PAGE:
- General practice running on 'professionalism and goodwill' to cope with winter pressures, says RCGP
General practice running on 'professionalism and goodwill' to cope with winter pressures, says RCGP
Publication date: 29 December 2016
GPs keep the NHS afloat with combination of 'professionalism, resilience and goodwill'
GPs are keeping the NHS afloat with a combination of 'professionalism, resilience and goodwill' in order to care for rising numbers of patients with illnesses brought on by the onset of winter, says Professor Helen Stokes-Lampard, Chair of the Royal College of General Practitioners.
Highlighting that it is not solely hospitals bearing the impact of winter pressures in the NHS, she says hard pressed GPs are 'firefighting' and peaks in hospital emergency departments are 'magnified' in general practice due to the sheer volume of patients seen by GPs and their teams.
In an interview with Press Association published today, Professor Stokes-Lampard, a practising GP in the Midlands, claims the family doctor service is 'skating on thin ice'.
With patients in some areas of the country already having to wait up to three weeks to get a GP appointment for 'non-urgent but worrying' symptoms, she says she is very concerned about the unintended consequences of patients being unable to see a doctor promptly this winter because capacity in general practice is so thinly stretched.
Over 1.3m patients visit a GP surgery every day and the number of consultations in general practice has rocketed to 60m more per year compared to even five years ago.
Professor Stokes-Lampard is calling for NHS England to honour the pledges made in its GP Forward View - including a bigger share of the NHS budget and more GPs - as a matter of urgency. She is also urging all the governments of the UK to support and strengthen general practice with more investment and resources.
She said: "I am profoundly concerned about how general practice will cope over the winter.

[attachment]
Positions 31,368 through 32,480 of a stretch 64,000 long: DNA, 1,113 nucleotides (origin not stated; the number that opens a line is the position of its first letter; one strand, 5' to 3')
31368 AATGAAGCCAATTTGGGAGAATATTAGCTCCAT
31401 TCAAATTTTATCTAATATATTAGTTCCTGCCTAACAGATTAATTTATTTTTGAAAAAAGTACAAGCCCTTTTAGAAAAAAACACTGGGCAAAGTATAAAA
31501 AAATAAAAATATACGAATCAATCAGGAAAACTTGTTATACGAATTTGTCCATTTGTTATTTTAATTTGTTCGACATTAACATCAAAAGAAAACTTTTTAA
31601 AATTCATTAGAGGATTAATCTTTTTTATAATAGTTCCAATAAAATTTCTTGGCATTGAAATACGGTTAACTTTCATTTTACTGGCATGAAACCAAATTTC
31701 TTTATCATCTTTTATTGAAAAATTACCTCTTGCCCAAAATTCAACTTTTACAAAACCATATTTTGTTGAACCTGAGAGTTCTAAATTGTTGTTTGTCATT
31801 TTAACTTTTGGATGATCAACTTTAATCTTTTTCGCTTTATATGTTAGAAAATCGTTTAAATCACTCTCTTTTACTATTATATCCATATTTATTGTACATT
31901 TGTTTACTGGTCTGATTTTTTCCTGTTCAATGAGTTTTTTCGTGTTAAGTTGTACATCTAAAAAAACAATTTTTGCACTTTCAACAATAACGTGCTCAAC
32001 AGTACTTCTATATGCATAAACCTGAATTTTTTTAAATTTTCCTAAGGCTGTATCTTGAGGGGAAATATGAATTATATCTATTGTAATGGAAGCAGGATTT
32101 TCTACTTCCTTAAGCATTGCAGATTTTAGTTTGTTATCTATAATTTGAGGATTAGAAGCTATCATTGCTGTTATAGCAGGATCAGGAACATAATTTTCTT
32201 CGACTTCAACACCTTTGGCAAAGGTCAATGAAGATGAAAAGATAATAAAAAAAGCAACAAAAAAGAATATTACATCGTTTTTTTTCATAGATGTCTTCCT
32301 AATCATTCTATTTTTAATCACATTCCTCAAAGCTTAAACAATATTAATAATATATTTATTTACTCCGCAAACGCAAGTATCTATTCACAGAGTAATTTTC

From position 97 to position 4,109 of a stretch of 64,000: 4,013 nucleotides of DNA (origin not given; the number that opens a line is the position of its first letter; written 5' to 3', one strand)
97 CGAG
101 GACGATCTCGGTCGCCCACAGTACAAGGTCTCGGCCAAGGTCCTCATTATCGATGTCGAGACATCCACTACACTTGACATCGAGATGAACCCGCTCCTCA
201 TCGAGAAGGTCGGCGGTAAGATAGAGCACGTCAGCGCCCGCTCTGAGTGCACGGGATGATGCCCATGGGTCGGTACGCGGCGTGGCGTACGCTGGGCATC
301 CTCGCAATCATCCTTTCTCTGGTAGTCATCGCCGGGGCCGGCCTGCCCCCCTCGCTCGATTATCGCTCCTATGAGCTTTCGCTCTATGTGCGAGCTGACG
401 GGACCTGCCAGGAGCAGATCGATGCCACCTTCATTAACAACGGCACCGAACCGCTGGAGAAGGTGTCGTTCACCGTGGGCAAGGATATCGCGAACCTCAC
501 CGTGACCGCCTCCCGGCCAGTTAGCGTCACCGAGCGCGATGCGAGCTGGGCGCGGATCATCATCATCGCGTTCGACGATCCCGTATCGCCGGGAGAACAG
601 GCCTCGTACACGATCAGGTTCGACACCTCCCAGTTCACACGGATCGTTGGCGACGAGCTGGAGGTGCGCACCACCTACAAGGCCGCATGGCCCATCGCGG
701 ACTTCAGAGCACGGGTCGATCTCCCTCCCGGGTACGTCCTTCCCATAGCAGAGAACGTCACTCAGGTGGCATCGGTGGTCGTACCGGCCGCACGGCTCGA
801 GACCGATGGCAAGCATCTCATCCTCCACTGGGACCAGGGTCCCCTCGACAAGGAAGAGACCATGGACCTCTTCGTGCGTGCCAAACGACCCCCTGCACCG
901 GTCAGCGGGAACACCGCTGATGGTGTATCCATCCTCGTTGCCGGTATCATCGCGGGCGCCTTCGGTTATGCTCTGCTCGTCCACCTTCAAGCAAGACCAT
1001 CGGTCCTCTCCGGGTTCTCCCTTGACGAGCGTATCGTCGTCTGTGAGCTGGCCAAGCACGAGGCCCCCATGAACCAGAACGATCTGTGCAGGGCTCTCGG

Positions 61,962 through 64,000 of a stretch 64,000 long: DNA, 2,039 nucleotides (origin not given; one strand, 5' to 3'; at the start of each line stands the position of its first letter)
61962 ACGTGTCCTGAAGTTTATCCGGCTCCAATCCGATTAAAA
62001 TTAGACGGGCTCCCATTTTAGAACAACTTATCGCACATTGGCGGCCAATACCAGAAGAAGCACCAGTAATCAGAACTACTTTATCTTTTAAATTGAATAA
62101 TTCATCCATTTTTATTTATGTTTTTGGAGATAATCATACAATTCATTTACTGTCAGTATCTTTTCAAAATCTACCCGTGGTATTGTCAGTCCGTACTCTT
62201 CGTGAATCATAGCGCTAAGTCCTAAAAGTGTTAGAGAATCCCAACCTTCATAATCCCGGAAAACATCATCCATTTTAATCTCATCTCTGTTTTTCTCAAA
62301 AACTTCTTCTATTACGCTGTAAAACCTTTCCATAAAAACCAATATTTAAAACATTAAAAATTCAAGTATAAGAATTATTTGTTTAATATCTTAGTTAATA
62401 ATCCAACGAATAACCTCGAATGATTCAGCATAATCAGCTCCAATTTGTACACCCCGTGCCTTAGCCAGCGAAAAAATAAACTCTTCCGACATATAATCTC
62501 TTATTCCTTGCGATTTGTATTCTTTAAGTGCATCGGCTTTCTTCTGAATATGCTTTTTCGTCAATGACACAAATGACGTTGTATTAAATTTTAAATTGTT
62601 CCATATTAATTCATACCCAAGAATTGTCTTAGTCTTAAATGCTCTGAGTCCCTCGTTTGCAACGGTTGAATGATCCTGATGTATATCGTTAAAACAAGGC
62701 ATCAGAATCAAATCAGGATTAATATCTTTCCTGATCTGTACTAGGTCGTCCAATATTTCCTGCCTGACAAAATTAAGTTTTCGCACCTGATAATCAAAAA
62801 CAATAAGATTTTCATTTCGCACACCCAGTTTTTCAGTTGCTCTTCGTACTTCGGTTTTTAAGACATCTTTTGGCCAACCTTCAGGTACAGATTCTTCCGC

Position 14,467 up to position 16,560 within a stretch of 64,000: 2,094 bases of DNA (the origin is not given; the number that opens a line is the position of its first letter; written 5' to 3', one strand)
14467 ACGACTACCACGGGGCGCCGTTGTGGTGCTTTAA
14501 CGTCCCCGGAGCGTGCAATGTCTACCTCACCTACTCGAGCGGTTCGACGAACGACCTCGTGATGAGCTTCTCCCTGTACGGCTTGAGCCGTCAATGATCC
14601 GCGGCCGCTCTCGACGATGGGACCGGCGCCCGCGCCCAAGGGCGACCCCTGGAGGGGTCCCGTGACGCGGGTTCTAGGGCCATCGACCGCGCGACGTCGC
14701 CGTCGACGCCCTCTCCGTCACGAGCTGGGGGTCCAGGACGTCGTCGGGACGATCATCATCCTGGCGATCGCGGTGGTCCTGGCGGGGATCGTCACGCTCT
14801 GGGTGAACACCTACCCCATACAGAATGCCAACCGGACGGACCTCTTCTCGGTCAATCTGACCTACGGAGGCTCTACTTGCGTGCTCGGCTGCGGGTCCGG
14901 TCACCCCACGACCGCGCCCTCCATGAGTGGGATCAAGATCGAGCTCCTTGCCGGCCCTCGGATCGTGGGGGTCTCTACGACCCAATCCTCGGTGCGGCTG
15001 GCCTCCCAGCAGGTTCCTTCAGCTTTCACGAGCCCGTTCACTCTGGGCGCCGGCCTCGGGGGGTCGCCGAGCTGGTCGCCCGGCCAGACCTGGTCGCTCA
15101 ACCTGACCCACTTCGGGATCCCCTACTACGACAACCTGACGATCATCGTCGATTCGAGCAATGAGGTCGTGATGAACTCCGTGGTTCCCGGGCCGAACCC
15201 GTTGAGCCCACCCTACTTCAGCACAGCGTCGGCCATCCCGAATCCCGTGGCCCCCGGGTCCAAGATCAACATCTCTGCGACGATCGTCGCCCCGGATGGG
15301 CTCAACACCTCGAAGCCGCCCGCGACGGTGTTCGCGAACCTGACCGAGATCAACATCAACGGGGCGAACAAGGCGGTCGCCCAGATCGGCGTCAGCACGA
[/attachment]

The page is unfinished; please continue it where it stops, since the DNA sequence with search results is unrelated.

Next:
"It's not just A&E that sees peaks in workload. Every peak that you see in A&E is magnified in primary care just through the scale.
"As a service that is already skating on thin ice - a service that is stretched incredibly thinly - something has to give.
"If you're dealing with people who are acutely sick on the day because people need help, then chronic disease management will disappear.
"Chronic disease management is the most phenomenal success story of the NHS - every day tens of thousands of people do not die who would have died 20 to 30 years ago because we are quietly saving them from having heart attacks, we are saving them from having strokes, we are saving them from complications of diabetes.
"My worry, the big fear, is that if GPs and other healthcare professionals working in the community rein back on preventative care and chronic disease management because we are too busy firefighting the urgent issues, the knock-on consequences could take years to manifest but they will be very serious."
She added: "GPs will always do their best for their patients but we have a service that is already desperately stretched and doesn't have the numbers or the scale for any resilience as we have already mopped up all our resilience.
"What you're left with is goodwill and professionalism holding everything together."
RCGP Press office: 020 3188 7574/7575/7581
Out of hours: 0203 188 7659
Notes to editor
The Royal College of General Practitioners is a network of more than 50,000 family doctors working to improve care for patients. We work to encourage and maintain the highest standards of general medical practice and act as the voice of GPs on education, training, research and clinical standards.